O'Reilly logo

Basic Math and Pre-Algebra For Dummies, 2nd Edition by Mark Zegarelli

Stay ahead with the world's most comprehensive technology and business learning platform.

With Safari, you learn the way you learn best. Get unlimited access to videos, live online training, learning paths, books, tutorials, and more.

Start Free Trial

No credit card required

Chapter 15

How Much Have You Got? Weights and Measures

In This Chapter

arrow Using units for non-discrete measurement

arrow Discovering differences between the English and metric systems

arrow Estimating and calculating English and metric system conversions

In Chapter 4, I introduce you to units, which are items that can be counted, such as apples, coins, or hats. Apples, coins, and hats are easy to count because they're discrete — that is, you can easily see where one ends and the next one begins. But not everything is so easy. For example, how do you count water — by the drop? Even if you tried, exactly how big is a drop?

Units of measurement come in handy at this point. A unit of measurement allows you to count something that isn't discrete: an amount of a liquid or solid, the distance from one place to another, a length of time, the speed at which you're traveling, or the temperature of the air.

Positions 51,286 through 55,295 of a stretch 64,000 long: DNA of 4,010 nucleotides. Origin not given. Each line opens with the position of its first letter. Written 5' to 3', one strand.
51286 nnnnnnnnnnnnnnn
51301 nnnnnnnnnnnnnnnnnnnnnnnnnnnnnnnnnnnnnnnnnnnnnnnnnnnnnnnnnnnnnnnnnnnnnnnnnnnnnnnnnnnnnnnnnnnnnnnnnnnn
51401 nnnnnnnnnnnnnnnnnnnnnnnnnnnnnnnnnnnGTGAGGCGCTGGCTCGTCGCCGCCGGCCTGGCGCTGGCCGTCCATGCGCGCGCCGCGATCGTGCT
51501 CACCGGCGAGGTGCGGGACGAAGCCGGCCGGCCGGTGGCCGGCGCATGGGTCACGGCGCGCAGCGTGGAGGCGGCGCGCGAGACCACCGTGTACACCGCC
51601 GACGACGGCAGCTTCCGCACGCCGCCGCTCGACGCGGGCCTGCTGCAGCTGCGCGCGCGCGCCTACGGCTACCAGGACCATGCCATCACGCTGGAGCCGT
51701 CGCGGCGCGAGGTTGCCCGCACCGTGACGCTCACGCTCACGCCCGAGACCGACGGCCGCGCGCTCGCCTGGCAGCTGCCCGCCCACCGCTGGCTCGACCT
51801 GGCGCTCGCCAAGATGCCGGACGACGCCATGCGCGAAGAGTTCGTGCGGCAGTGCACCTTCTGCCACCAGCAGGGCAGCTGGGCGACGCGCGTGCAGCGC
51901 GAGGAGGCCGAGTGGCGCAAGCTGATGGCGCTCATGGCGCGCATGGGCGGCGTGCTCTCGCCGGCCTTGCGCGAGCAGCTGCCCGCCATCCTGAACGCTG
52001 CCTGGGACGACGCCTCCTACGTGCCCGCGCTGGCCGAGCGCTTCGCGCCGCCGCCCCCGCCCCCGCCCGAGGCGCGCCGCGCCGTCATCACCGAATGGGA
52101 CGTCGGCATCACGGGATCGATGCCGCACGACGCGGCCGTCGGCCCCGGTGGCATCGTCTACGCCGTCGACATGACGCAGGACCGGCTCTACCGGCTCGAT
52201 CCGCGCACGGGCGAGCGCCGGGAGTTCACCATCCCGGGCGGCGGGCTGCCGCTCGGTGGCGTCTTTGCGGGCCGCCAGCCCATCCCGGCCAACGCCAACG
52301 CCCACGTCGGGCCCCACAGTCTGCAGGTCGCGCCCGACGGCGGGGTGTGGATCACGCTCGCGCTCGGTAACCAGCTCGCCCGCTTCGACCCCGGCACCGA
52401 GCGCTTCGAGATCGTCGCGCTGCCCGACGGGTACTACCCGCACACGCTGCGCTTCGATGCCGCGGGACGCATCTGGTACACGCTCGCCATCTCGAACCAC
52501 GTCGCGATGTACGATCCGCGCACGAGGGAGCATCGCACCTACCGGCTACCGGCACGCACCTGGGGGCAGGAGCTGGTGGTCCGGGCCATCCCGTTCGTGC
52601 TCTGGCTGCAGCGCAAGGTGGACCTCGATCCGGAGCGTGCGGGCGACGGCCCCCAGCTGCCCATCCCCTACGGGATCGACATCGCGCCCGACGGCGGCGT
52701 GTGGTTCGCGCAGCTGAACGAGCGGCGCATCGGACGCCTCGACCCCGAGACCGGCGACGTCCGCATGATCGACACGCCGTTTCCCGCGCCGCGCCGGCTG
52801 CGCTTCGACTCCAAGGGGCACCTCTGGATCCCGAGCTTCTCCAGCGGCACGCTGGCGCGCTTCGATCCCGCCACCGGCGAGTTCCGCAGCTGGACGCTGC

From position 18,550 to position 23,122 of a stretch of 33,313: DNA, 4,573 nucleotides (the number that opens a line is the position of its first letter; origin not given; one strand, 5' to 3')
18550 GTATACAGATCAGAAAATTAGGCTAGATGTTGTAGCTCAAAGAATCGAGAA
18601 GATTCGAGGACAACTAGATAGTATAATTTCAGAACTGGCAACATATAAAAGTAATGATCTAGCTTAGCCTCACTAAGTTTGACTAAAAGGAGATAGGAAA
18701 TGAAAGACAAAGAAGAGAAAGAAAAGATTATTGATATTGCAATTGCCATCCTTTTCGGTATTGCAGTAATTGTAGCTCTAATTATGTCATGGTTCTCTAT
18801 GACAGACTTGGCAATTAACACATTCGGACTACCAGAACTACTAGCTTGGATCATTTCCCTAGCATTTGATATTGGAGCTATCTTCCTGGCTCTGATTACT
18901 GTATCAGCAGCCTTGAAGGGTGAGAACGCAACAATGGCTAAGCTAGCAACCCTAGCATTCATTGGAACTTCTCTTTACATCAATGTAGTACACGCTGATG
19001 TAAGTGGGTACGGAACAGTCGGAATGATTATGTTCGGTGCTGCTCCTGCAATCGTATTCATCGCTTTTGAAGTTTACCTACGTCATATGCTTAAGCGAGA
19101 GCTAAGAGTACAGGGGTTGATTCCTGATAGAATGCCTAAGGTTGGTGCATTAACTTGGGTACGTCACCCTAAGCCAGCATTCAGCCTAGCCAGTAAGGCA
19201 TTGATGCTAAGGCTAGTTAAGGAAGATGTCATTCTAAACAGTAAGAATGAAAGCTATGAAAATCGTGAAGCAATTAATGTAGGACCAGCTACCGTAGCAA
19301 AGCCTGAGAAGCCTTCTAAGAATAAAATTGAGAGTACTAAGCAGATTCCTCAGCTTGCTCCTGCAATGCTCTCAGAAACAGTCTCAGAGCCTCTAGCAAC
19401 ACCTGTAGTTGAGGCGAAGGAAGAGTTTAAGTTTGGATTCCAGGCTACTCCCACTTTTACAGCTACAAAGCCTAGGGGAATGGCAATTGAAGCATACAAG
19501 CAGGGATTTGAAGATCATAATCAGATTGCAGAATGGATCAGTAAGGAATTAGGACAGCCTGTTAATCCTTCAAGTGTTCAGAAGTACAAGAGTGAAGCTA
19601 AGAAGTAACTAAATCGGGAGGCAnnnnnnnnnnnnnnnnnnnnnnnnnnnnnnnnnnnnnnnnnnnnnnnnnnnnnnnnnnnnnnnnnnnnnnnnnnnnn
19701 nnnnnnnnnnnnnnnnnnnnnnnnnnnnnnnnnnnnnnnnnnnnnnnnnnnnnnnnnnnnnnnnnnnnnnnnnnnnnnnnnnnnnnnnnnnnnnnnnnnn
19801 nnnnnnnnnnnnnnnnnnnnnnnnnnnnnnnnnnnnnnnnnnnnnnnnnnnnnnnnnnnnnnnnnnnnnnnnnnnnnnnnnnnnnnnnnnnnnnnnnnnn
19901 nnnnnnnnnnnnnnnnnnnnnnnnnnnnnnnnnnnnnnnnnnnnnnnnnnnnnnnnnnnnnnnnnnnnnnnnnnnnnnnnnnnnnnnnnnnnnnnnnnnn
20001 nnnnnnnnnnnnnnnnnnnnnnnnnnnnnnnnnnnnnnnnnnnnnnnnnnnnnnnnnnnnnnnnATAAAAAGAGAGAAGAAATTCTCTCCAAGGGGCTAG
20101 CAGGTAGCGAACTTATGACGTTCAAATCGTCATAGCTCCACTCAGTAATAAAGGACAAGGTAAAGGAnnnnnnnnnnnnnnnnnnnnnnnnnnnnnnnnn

In this chapter, I discuss two important systems of measurement: English and metric. You're probably familiar with the English system already, and you may know more than you think about the metric system. Each of these measurement systems provides a different way to measure distance, volume, weight (or ...

With Safari, you learn the way you learn best. Get unlimited access to videos, live online training, learning paths, books, interactive tutorials, and more.

Start Free Trial

No credit card required